TransAlta power manipulation ruling shows system flawed, critics say
Watchdog says consumers paid 10% to 60% more for power
A consumer group says a decision that TransAlta knowingly boosted power prices shows fundamental flaws in the system that provides electricity to Albertans.
The Market Surveillance Administrator (MSA) alleged Canada's largest investor-owned power producer and wholesale marketer manipulated the electricity market by shutting down power plants in 2010 and 2011 to drive up power costs during periods when demand was high.
Earlier this week, the Alberta Utilities Commission agreed.
"The findings were that they were essentially manipulating market outcome to their own benefit," commission spokesman Jim Law said.
The MSA said TransAlta's profit during the shutdowns was $16 million and that consumers paid between 10 per cent and 60 per cent more for their power.
Jim Wachowich of the Consumers' Coalition of Alberta said deregulation has created problems.
"So what we've got now is a finding from the utilities commission, an expert commission, as well as a complaint by the Market Surveillance Administrator, that has shown the market did have a problem," he said.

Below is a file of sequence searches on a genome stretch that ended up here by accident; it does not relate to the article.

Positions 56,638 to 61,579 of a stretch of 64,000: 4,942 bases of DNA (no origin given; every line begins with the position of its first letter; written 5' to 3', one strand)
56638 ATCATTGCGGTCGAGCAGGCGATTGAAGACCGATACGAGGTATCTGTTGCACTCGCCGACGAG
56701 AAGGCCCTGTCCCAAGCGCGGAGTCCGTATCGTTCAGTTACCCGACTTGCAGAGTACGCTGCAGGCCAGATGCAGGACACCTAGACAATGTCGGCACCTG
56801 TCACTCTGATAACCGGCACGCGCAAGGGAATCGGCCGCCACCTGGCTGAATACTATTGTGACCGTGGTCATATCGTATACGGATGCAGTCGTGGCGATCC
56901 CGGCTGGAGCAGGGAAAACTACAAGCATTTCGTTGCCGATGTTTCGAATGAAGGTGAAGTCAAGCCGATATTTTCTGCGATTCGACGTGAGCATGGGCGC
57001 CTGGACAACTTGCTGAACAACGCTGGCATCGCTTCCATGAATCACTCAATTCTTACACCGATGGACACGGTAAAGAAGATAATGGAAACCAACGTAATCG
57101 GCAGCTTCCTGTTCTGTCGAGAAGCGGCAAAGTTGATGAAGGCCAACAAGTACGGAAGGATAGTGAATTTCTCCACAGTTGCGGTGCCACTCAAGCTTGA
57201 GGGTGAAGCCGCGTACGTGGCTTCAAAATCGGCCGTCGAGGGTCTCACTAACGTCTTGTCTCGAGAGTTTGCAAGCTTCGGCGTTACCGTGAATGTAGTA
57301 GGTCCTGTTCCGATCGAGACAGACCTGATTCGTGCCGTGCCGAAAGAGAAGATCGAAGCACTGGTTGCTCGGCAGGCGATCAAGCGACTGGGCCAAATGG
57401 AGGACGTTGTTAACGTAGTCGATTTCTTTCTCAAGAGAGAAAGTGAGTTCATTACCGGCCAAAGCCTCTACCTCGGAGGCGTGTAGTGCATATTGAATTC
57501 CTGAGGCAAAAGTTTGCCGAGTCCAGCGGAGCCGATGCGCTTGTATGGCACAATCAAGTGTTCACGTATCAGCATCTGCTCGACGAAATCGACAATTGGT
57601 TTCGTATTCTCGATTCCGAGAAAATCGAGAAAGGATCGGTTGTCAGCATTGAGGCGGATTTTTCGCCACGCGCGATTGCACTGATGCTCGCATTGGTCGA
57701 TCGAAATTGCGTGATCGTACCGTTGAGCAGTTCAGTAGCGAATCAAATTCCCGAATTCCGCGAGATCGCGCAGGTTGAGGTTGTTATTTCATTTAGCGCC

This is not the first time TransAlta, which is based in Calgary, has been in hot water over price fixing.
Last year, it paid a nearly $150-million settlement after allegations were raised that it manipulated the electricity and natural gas markets during California's energy crisis 15 years ago.
And in 2011 the company admitted it had manipulated electricity imports, driving up prices so that consumers had to pay an extra $5.5 million for power.
Don MacIntyre, the Wildrose Party's critic for electricity and renewables, said there needs to be stronger oversight of the system.
"Wildrose has been sounding the alarm about consumers being gouged by a broken electricity system for years now," MacIntyre said in release.
He said the government should have realized something was wrong and taken immediate action.
Alberta Energy Minister Marg McCuaig-Boyd says it's possible the industry rules need to be clearer.
"You and I pay our bills and we hope that we're paying a reasonable rate. So, a little surprised and concerned that there may have been something, you know, not proper," she said.
"And so we're going to watch the process, let it unfold and, you know, when we get the final report, if there's changes to be made we will be making them."
The commission could fine TransAlta up to $1 million for each day it shut down a power plant.
Law said many considerations will factor in to the penalty. "What was the harm? Was it broad, was it narrow, was it deliberate?"
TransAlta said it might appeal the decision to the Alberta Court of Appeal.